So we know that Morgan Darnell isn't going to make it all the way. With each turn of the wagon wheel, we wonder--is this going to be his downfall? That's a great page turner, but the story also unfolds in a way that we get to see many of the persons on the trail with them, all with distinct personalities. We come to know that Sara, a young woman whose parents want the best for her, was pampered enough in life not to know how to cook anything of real substance (does that bring back memories for anyone?). But she's not above asking for help and learning as she travels. So that also adds an interesting layer to the story, since we know her husband is going to die. Will she be able to look after herself? On top of that, as the rest of the characters come alive, the reader can't help but wonder who will be a help and who a hindrance. For example, when a former Texas Ranger appears, John Henry Adams (what a great name), you can't help but wonder how his life and Sara's will intersect through this journey.
Now, when the wagon train reaches Indian Territory and crosses the Red River, the story takes on another point of interest, as they run into all kinds of Texans with famous last names. And its really interesting, seeing early Dallas in development, when the always dangerous Trinity river is much more than just something a busy freeway crosses. GONE TO DALLAS has characters you'd expect-- a grumpy store owner, who doesn't want Sara encroaching on his territory, some near-do-wells, a lawyer, a boarding house owner, the developer, and deadly Texas weather. But the heart of the story comes from the unexpected, such as the French settlement with a name familiar to anyone who's had anything to with Dallas, or all the various ways the settlers help each other--even when it is unexpected. Not to mention a circus coming to town.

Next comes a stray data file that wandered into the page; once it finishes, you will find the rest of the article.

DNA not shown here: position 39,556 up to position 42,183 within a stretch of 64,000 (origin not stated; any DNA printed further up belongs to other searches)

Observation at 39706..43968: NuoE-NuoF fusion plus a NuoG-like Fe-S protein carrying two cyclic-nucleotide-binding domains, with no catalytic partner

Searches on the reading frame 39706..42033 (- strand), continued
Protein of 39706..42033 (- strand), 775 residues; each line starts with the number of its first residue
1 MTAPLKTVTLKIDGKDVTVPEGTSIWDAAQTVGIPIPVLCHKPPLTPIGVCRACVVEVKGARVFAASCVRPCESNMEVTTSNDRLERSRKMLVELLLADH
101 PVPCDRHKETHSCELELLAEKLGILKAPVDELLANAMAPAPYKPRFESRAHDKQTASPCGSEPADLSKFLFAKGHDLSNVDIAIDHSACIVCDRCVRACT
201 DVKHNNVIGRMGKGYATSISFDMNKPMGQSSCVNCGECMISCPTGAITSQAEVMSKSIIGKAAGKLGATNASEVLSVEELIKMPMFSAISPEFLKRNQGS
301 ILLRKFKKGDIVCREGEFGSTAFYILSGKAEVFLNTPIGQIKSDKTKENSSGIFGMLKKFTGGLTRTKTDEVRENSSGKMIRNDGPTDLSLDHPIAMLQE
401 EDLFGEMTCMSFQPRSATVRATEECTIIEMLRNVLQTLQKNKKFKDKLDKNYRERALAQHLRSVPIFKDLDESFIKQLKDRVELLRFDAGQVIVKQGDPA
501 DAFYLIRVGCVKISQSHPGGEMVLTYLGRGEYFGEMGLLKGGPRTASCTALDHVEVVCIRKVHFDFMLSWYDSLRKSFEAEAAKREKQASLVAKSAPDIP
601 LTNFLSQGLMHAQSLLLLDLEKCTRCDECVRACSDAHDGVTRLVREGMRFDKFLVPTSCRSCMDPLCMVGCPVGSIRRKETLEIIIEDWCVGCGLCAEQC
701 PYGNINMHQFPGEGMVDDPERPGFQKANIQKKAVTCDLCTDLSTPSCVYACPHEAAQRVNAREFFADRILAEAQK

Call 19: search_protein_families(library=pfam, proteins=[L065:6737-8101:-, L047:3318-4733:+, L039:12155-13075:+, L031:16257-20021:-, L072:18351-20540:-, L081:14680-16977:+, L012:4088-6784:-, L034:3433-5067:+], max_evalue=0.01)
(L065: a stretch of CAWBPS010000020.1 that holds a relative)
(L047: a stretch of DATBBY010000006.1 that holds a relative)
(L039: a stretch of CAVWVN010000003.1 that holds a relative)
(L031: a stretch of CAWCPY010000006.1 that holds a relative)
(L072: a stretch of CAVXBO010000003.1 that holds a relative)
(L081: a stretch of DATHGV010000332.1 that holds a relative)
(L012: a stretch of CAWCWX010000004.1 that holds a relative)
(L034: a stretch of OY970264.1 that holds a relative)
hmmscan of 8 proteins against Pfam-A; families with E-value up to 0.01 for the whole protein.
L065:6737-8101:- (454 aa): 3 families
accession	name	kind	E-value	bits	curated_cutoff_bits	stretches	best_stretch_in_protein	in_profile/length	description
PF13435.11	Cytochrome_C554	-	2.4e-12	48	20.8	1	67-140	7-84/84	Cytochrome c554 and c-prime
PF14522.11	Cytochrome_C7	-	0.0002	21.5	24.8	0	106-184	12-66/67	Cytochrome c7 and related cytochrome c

But what will happen to Sara? Also, what will happen to all of them, for this book covering the years 1856-1861, and we all know what is coming. I was very interested to see how that all would be handled, and I won't give it away, other than to say that Sam Houston has a great cameo, and is quoted as saying some of the most important words he ever uttered. Not that anybody ever listens to Cassandras, which means Book Two ought to be even more intriguing and full of hazards and hardships.
GONE TO DALLAS is a good book and a page turner. It's historical fiction that keeps the reader interested. I'll remember Sara and her friends for some time to come.
Thank you for a copy of this book, in exchange for an honest review.
From the author: “My husband, Roger, and I have been blessed with many adventures in life—from trekking across India’s Thar desert on a camel (and sleeping in the sand on our camel blankets) to repeating marriage vows in a remote Maasi village in Kenya (my dowery was one cow and one goat). My favorite adventure? As a fifth generation Texan, it is discovering more and more Texas history and writing about it!
We live in Dallas, Texas but sneak away when possible, to a mountain-top cabin overlooking a lake in former Indian Territory (the Oklahoma Ozark Mountains) The cabin is unique—there is a nine foot chainsaw bear in our entry hall. The house was built around it. Never thought I’d own a piece of chainsaw art, much less a nine-foot bear. Life is full of surprises. . . just like a good historical novel.”
Laurie Moore-Moore is a retired entrepreneur who has built and sold multiple businesses and served on the Board of Directors of an international corporation.